2007, when the tour established radical penalties for skipping master shields and made them completely compulsory for top players is when those tournaments became the most competitive. 3 set finals took some drama out of the final but didn't make the tournament on the whole easier to win. What makes masters difficult to win (more difficult than slams according to some players) is the fact that you have to play every day (as opposed to every other day) and you face the best players more quickly than in a slam where the first rounds are usually vs qualifiers or very low ranked players. The final in 3 sets actually makes the victory almost harder to ahieve: no second chance if you happen to start the match badly, you have to be sharp right from the first point, which some players have a hell of a time to do.

Who skipped Master Series in 2004-2006 besides Fed in the top 10? At the same time you can say Nadal wins more because he has to play more of them as Fed could opt out. I think Master Series should really not be counted towards legacy as they are just tournaments. They worth more for rankings but not much outside of that. They are good to look at but you can't compare them now to them 2 to 3 years ago as players could skip them and use that to schedule more liberally. This is an era now where everyone has to play the same tournaments and frankly it is plain boring.

Mansewerz
03-28-2009, 06:04 PM
If slams were in 3 setters, Federer would have lost AO 2009 in R16 and AO 2008 in R32. 5 setters make it easier to win through a bad day, not harder. That's why players tend to have more counterperfs in non slam events than in slams.

Why do you always mention this about Federer? The same could be said for Rafa at wimby 06 and 07.

Mansewerz
03-28-2009, 06:06 PM
At least keep the Masters cup 5 sets. I can understand the change though. maybe if it was done in alternating tournaments or something. Maybe just for clay (3 sets here).

veroniquem
03-28-2009, 06:18 PM
Why do you always mention this about Federer? The same could be said for Rafa at wimby 06 and 07.
The obvious difference is that Rafa lost those 2 finals, the # of sets wouldn't have changed the final outcome. The 2 matches I quoted from Fed (Tipsy and Berdych at AO) are 2 matches that he WON in 5 that he would have LOST in 3. Capisci?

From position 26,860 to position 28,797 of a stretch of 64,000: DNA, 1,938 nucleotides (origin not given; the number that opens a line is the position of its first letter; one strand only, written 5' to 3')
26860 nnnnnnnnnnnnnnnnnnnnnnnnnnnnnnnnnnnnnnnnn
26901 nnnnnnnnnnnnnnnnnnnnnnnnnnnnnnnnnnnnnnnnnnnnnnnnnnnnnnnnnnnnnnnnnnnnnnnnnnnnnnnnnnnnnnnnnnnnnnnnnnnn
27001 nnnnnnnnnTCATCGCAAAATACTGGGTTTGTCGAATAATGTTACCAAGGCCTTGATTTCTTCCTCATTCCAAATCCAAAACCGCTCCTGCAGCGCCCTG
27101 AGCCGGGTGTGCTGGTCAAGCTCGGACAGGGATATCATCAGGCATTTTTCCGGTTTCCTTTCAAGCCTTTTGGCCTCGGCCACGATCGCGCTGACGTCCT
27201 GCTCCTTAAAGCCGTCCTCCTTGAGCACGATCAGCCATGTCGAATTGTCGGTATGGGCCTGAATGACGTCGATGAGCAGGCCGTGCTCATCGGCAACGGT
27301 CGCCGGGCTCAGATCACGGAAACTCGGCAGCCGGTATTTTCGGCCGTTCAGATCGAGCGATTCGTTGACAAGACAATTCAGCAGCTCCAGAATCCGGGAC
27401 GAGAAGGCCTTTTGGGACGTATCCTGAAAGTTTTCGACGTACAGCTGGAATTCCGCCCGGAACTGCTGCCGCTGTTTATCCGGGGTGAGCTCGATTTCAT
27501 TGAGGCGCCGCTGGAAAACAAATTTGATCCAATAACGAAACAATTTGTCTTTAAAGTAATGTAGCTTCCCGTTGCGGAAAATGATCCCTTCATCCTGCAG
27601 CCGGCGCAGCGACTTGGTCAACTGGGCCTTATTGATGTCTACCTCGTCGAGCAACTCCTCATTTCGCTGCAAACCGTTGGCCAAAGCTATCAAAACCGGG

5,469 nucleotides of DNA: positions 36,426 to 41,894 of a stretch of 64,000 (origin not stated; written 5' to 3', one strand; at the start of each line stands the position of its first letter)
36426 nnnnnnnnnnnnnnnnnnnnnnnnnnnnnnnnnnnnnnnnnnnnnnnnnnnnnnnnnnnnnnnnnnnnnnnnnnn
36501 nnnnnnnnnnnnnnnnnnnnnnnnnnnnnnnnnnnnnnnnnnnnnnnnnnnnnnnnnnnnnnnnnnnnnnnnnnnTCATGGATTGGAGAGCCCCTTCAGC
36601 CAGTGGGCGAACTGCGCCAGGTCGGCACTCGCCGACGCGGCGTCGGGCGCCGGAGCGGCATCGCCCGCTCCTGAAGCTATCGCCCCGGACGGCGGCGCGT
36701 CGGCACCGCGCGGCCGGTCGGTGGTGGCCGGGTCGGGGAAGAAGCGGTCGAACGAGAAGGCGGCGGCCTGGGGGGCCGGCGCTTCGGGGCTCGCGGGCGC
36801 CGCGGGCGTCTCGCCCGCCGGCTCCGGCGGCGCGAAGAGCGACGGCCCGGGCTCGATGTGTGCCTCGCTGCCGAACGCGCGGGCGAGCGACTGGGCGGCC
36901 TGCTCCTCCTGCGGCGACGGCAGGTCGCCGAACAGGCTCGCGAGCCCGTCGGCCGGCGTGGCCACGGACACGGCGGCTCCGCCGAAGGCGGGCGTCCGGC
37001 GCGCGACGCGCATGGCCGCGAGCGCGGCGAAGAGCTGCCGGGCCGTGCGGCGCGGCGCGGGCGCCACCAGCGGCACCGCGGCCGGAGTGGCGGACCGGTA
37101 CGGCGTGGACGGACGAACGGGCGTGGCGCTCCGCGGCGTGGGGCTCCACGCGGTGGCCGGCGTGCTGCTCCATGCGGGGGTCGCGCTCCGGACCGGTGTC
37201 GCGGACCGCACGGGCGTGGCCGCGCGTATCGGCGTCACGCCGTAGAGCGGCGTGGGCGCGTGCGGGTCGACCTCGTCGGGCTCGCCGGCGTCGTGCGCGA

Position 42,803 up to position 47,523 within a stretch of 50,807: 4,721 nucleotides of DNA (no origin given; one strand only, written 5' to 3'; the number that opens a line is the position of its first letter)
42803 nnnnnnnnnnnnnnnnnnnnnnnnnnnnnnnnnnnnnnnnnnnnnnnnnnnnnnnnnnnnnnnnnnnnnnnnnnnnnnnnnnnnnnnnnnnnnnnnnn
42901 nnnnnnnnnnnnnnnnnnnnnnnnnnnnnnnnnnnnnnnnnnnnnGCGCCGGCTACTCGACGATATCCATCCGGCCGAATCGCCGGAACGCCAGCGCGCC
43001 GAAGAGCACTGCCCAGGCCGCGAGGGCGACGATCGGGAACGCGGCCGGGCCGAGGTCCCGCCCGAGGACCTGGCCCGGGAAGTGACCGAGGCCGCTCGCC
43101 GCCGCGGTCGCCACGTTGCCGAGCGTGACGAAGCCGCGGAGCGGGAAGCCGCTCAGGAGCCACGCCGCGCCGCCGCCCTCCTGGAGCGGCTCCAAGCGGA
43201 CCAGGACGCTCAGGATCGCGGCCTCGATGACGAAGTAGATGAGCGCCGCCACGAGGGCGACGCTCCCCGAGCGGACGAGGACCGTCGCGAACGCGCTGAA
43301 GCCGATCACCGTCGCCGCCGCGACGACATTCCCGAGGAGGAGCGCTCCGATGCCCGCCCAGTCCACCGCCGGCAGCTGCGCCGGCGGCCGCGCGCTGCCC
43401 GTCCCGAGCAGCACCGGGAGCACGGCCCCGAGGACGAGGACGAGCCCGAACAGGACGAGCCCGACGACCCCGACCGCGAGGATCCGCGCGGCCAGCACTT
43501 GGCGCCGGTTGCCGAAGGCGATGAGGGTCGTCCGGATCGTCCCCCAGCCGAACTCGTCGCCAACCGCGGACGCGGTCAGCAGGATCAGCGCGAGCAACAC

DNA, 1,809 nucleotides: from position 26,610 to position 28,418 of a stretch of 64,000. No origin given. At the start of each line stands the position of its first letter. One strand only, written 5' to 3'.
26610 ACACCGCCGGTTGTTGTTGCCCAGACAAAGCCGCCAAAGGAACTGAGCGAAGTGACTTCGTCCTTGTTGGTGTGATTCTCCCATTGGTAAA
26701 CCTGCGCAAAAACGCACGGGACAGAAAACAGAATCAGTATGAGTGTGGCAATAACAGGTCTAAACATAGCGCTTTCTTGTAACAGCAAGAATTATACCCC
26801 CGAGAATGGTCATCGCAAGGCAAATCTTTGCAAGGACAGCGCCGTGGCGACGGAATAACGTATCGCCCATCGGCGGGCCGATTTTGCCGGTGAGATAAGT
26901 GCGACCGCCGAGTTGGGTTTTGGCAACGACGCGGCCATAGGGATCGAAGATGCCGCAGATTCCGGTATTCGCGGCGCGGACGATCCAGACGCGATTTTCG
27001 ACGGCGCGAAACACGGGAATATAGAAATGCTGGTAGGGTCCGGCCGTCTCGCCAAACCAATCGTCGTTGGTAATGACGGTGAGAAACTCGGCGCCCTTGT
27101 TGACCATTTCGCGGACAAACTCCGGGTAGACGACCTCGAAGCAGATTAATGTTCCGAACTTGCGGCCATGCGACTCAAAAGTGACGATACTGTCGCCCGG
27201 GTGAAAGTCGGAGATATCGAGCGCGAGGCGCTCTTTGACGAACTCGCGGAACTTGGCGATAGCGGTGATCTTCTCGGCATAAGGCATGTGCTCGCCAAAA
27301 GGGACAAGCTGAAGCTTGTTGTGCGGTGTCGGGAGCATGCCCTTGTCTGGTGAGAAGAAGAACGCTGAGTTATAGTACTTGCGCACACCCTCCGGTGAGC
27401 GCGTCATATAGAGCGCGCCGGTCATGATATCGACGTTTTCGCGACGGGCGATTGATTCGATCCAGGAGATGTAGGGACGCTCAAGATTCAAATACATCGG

veroniquem
03-28-2009, 06:20 PM
Who skipped Master Series in 2004-2006 besides Fed in the top 10? At the same time you can say Nadal wins more because he has to play more of them as Fed could opt out. I think Master Series should really not be counted towards legacy as they are just tournaments. They worth more for rankings but not much outside of that. They are good to look at but you can't compare them now to them 2 to 3 years ago as players could skip them and use that to schedule more liberally. This is an era now where everyone has to play the same tournaments and frankly it is plain boring.
Is it? I find them much more competitive than they used to be with all the best players in them. At least now we have beautiful quarters.

svijk
03-28-2009, 06:47 PM
Is there a connection between Rogers slide and the "wimpification" of the Master Series?

So you are saying that since the Masters series are relatively easier, that has resulted in Roger's decline. sounds like an illogical argument.

Also in 2004, when Fed began dominating, only the MS finals were best of 5 and that too not in all venues...so don't see too much wimpification. Your theory is utter nonsense.

Mansewerz
03-28-2009, 08:12 PM
The obvious difference is that Rafa lost those 2 finals, the # of sets wouldn't have changed the final outcome. The 2 matches I quoted from Fed (Tipsy and Berdych at AO) are 2 matches that he WON in 5 that he would have LOST in 3. Capisci?

I'm not talking about the finals, but those are also relevant.

I'm talking about Nadal losing the first two sets to Youzhny and Kendrick.

TheNatural
03-28-2009, 11:20 PM
Isn't that an advantage to play the 5 setters while he was at his best and younger and then play the 3 setters when hes a bit older say from 27-35?

Besides Fed has a big serve so hes one of the guys the 3 setters should favor.On average Nadal may take a few more sets to show his superiority since he doesn't have a big serve so it would be better for him if they were 5 setters now when hes coming into his best so he's being disadvantaged.

Anyways the greats adapt to whatever the conditions are.

Another factor when considering Federer's potential Goathood: He was the most dominant player in history during the time when Master Series events were best of five. We all know how well Roger does in Slams. Is there a connection between Rogers slide and the "wimpification" of the Master Series?